Akyuz traced the source of the current global turmoil to the “easy money” policy with low interest rates especially in the US and Japan, accompanied by speculative lending and a bubble in property markets, which sowed the seeds of current difficulties.

The same factors, including the search for yield by investors, led in recent years to the strong recovery of capital flows to emerging markets, contributing to currency appreciations, asset bubbles, credit expansion and growth in recipient countries.

Akyuz said that drawing from the lessons from the 1997 Asian crisis, there is need to guard against four types of vulnerabilities associated with surges in capital inflows:   (1) currency and maturity mismatches in private balance sheets and exposure to exchange rate risks;  (2) rapid credit expansion, asset bubbles and excessive investment in property and other sectors;  (3) unsustainable currency appreciations and external deficits;  (4) lack of self-insurance against a sudden stop and reversal of capital flows, and excessive reliance on outside help and policy advice.

He concluded that most Asian countries acted on the third vulnerability and the fourth (by accumulating foreign reserves to counter potential external shocks).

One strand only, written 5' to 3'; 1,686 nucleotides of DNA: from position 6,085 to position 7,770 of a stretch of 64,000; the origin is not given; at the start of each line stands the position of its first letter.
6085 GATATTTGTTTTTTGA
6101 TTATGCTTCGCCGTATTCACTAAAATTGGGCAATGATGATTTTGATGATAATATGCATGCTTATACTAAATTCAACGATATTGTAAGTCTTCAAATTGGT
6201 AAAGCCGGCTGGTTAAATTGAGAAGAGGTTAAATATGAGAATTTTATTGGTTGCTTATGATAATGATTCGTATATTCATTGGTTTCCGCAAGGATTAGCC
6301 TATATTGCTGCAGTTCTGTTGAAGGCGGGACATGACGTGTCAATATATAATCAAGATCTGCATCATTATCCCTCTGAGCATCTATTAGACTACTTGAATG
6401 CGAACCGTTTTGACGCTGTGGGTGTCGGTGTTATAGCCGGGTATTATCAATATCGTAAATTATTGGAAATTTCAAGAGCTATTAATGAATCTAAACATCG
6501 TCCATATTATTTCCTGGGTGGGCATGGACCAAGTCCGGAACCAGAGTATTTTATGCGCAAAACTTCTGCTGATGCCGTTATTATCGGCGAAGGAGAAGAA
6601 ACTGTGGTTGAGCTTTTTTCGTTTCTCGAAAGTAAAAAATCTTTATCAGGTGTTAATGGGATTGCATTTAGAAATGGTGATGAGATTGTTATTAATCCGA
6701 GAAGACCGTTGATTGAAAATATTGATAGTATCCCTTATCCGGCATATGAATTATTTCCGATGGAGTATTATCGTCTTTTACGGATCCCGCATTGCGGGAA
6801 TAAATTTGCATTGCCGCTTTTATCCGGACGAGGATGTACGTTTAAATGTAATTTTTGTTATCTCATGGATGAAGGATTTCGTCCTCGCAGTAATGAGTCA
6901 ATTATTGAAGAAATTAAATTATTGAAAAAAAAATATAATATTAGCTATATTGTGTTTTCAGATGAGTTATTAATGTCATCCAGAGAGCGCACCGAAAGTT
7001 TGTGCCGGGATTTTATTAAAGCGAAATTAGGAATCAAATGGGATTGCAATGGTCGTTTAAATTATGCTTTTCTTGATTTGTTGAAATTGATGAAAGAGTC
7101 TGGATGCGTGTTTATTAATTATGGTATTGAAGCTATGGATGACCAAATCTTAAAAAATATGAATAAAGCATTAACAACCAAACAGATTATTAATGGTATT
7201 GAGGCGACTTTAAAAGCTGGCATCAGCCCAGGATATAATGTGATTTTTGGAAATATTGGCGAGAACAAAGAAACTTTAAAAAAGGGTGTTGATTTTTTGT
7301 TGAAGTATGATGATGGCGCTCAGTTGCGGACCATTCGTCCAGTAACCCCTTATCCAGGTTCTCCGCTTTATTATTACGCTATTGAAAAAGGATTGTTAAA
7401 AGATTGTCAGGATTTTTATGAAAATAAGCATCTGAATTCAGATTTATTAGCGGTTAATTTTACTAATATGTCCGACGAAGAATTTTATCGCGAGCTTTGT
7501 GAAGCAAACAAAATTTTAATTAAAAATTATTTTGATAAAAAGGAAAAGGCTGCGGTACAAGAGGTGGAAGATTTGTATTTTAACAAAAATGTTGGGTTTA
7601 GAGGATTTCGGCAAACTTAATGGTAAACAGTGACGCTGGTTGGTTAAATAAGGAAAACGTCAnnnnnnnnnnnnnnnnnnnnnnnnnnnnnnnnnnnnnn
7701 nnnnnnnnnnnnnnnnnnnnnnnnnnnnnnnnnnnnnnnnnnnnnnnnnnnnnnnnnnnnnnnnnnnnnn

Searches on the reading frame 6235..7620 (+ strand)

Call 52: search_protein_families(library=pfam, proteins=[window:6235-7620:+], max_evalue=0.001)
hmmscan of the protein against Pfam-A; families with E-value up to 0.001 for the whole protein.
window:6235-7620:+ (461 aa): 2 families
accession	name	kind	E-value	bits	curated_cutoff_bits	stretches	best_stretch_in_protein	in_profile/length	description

However, they have not been able to prevent capital inflows from generating asset, credit and investment bubbles, or maturity and currency mismatches in private balance sheets.

This is because the countries were unwilling to impose sufficiently tight controls over capital inflows.  This has generated economic fragility in the countries, and the countries are now exposed to certain risks, though not of the kind that devastated the region in the 1990s.      

Pinpointing the surge of capital inflows as a problem, Akyuz said inflows to Asian developing countries were $220 billion in 2005, $260 billion in 2006 and $208 billion in 2007.

The inflows have led to credit, asset and investment bubbles, said Akyuz.  The foreign share of transactions and holdings in equity markets is very high in several Asian countries.  Large capital inflows have led to a bubble in the equity markets.  There has also been a boom in property markets in many countries, including China, India, Korea, Singapore, Vietnam.   The surge in capital flows contributed to the rapid expansion in liquidity and to the bubbles.

In 2007, Asian developing countries had over $2 trillion in foreign currency reserves, and half of this is “borrowed reserves” built up from capital inflows.  The cost of having these borrowed reserves is high as the return earned on reserves is less than the cost of servicing the foreign capital. 

Akyuz estimated that Asian countries are losing $50 billion a year, which is the “carry cost” (of the borrowed reserves).  Also, countries with a large stock of US dollar reserves stand to incur considerable losses with the downward pressure on the dollar.